NO.

I have spent roughly 120,960 minutes with my three boys this summer in a small house. It's either been humid and raining, or too freaking hot to step outside. That's Texas for you.

We are so over each other.

My voice, my commands, my requests, my reprimands--I know that I pretty much started to sound like Charlie Brown's teacher.

They started to ignore me. Completely tune me out.

Now--let's be real here: I do NOT have the energy to press into every single infraction or issue. I have to pick my battles. And, I have to let them figure out conflict on their own sometimes.

But, there are times when I have to put my foot down. I have to balance out the "yeses" and the "nos."

"MY NO MEANS NO." I pull this card when they trample on one of my non negotiables. Or when they push me over the edge.

No, means NO.

(I wrote another blog post titled YES. You'll have to check it out.)

 

No's on the receiving end are not fun. They suck.

But they're necessary. They're just as important to our development as human beings as the yeses. We need boundaries. We need limits. We need (constructive) criticism. We need DISCIPLINE. We need to learn that the world doesn't revolve around us and we can't have everything we want.

This morning my oldest son tagged along with me to the grocery store. He asked to go look at the toys (Shocker.) We were actually looking for a birthday present for a friend. He, being seven, forgot about the mission and got a case of the "I wants!" He wanted a $2.50 piece of junk Teenage Mutant Ninja Turtle figure.

I said no. (Shocker.)

I told him: I'd already treated him to a donut. We didn't have a lot of money to spend and instead of that cheap, crappy toy, I'd rather buy him and his brothers popsicles--something that every one enjoys.

He got angry. He shut down and pouted. In his brain I was the meanest Mom in the whole wide world and I was totally trampling on his right as a human being to get everything he ever wanted on impulse. Gosh!

See? No's suck. My son is not wrong.

 

When was the last time you were told, "No?"

 

Your contract is not being renewed.

You were not chosen.

You are too drunk to drive.

I don't want to be friends anymore.

We've decided to go with someone else.

You can't have children.

The cancer has come back.

You're just not right for the part.

I think we should see other people.

I'm sorry, there was no heartbeat.

We didn't get the house.

I didn't get the promotion.

Your card has been declined.

 

What do you do when you're told NO?

Do you pout? Do you shut down? Do you huff and puff? Do you curse the one who told you "No?"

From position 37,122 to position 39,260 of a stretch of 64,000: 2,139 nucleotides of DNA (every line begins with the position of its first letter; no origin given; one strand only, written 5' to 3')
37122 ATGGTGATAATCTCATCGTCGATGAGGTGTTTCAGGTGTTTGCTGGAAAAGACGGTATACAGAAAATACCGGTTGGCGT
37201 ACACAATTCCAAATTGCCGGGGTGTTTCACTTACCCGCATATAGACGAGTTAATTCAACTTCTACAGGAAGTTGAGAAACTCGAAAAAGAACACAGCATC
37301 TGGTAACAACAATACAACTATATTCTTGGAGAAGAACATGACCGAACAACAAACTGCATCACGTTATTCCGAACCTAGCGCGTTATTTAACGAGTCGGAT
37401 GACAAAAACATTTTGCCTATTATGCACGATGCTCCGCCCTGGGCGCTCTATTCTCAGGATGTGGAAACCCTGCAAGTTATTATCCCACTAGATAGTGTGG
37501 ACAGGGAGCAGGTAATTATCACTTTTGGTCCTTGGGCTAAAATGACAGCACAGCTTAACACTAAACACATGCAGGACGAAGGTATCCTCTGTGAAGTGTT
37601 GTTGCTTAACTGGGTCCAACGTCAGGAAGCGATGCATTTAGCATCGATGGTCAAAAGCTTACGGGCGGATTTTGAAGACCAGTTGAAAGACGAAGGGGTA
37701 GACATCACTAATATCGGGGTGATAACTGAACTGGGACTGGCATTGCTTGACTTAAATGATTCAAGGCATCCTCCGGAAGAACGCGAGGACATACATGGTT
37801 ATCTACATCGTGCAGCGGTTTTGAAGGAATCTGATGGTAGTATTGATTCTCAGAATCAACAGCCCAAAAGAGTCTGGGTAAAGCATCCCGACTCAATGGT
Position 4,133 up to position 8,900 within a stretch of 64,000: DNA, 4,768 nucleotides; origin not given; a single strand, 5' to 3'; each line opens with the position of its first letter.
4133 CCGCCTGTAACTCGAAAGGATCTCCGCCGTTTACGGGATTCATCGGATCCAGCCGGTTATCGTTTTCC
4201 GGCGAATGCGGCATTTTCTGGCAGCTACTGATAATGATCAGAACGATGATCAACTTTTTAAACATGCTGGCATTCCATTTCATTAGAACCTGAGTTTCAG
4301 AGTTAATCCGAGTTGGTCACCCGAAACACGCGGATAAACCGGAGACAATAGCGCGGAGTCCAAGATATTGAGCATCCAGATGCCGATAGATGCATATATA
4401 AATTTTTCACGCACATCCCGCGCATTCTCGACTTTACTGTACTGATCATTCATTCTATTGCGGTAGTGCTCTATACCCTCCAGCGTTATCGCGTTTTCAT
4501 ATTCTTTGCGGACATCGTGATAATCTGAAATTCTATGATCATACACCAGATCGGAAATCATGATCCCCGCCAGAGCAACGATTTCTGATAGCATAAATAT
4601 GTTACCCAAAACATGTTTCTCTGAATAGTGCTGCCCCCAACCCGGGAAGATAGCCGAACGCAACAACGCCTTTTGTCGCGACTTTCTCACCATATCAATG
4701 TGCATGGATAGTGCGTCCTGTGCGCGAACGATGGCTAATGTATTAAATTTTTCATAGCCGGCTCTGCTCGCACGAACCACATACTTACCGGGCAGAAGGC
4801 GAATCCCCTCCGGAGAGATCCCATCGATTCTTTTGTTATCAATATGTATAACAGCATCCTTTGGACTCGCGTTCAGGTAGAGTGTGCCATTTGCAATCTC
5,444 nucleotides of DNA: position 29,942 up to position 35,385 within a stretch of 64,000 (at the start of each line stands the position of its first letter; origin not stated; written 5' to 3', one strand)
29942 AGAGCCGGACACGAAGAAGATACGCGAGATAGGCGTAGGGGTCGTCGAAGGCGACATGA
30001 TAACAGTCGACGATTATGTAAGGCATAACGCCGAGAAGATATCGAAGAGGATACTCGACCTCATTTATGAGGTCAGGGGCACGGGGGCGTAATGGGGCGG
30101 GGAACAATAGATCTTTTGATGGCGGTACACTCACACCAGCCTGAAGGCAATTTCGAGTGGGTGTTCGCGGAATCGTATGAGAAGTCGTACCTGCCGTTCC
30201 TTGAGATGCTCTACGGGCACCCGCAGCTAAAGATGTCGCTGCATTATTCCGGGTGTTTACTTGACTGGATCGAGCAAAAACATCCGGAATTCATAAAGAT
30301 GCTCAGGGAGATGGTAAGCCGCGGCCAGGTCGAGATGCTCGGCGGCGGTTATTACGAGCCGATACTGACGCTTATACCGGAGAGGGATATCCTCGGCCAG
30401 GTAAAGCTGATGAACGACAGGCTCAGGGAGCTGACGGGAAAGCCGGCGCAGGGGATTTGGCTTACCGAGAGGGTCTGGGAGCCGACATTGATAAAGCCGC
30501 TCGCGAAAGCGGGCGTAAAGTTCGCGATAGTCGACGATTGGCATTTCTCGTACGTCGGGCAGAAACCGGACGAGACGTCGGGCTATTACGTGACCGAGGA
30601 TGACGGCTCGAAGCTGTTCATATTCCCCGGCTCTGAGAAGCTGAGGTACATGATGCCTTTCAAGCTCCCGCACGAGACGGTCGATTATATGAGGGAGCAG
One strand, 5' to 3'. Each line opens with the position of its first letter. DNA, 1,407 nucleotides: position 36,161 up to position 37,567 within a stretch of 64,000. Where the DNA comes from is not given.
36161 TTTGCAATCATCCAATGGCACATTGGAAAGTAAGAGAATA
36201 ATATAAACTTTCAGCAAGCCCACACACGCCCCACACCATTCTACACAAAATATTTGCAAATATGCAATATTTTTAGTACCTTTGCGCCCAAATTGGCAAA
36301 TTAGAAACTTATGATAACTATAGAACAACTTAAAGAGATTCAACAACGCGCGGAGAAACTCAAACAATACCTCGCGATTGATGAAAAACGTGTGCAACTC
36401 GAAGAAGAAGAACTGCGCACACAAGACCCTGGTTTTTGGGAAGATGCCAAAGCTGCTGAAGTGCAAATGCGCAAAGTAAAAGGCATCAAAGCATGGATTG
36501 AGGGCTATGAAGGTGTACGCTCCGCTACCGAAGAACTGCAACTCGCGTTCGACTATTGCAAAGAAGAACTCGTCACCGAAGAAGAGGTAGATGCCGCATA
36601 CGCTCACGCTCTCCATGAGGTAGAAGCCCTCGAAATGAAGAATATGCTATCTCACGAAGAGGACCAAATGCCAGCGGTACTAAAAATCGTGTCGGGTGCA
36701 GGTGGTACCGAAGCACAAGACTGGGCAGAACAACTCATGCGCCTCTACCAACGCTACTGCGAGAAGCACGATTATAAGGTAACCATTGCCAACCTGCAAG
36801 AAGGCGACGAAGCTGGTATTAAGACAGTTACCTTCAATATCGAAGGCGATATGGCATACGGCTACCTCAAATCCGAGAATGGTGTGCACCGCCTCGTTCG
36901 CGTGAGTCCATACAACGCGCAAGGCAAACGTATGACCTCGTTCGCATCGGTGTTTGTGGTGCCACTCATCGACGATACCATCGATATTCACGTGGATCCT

Or, do you look to the one who put the NO in place?

"God, you must know best."

I cannot see the big picture. It hurts and I don't like it one bit, but I will trust you.

 

The NO.

It's just as important was the YES.

It should not stunt us. It should not cause us to recoil. We should look to it as safety net. No's and Yeses are all blessings. Often in disguise.

 

When I tell my children NO, this is what I am saying: "MY NO means NO. It may mean never. It may mean no, not right now. It's not that I don't want you to have fun. I don't want you to hurt yourself or hurt anyone else. I don't want you to be spoiled or feel entitled. I want you to learn it's not always all about you. My no is good for you in the long run. Trust me. I love you. This NO now may be teaching you to appreciate the YES that's coming up next."

 

The Bible says:

And have you completely forgotten this word of encouragement that addresses you as a father addresses his son? It says,

“My son, do not make light of the Lord’s discipline,
    and do not lose heart when he rebukes you,
because the Lord disciplines the one he loves,
    and he chastens everyone he accepts as his son.”

Endure hardship as discipline; God is treating you as his children. For what children are not disciplined by their father? If you are not disciplined—and everyone undergoes discipline—then you are not legitimate, not true sons and daughters at all. Moreover, we have all had human fathers who disciplined us and we respected them for it. How much more should we submit to the Father of spirits and live! They disciplined us for a little while as they thought best; but God disciplines us for our good, in order that we may share in his holiness. No discipline seems pleasant at the time, but painful. Later on, however, it produces a harvest of righteousness and peace for those who have been trained by it.  HEBREWS 12:5-11

 

And, my favorite PROVERB of all time: "Whoever loves discipline loves knowledge, but whoever hates correction is stupid." (Proverbs 12:1)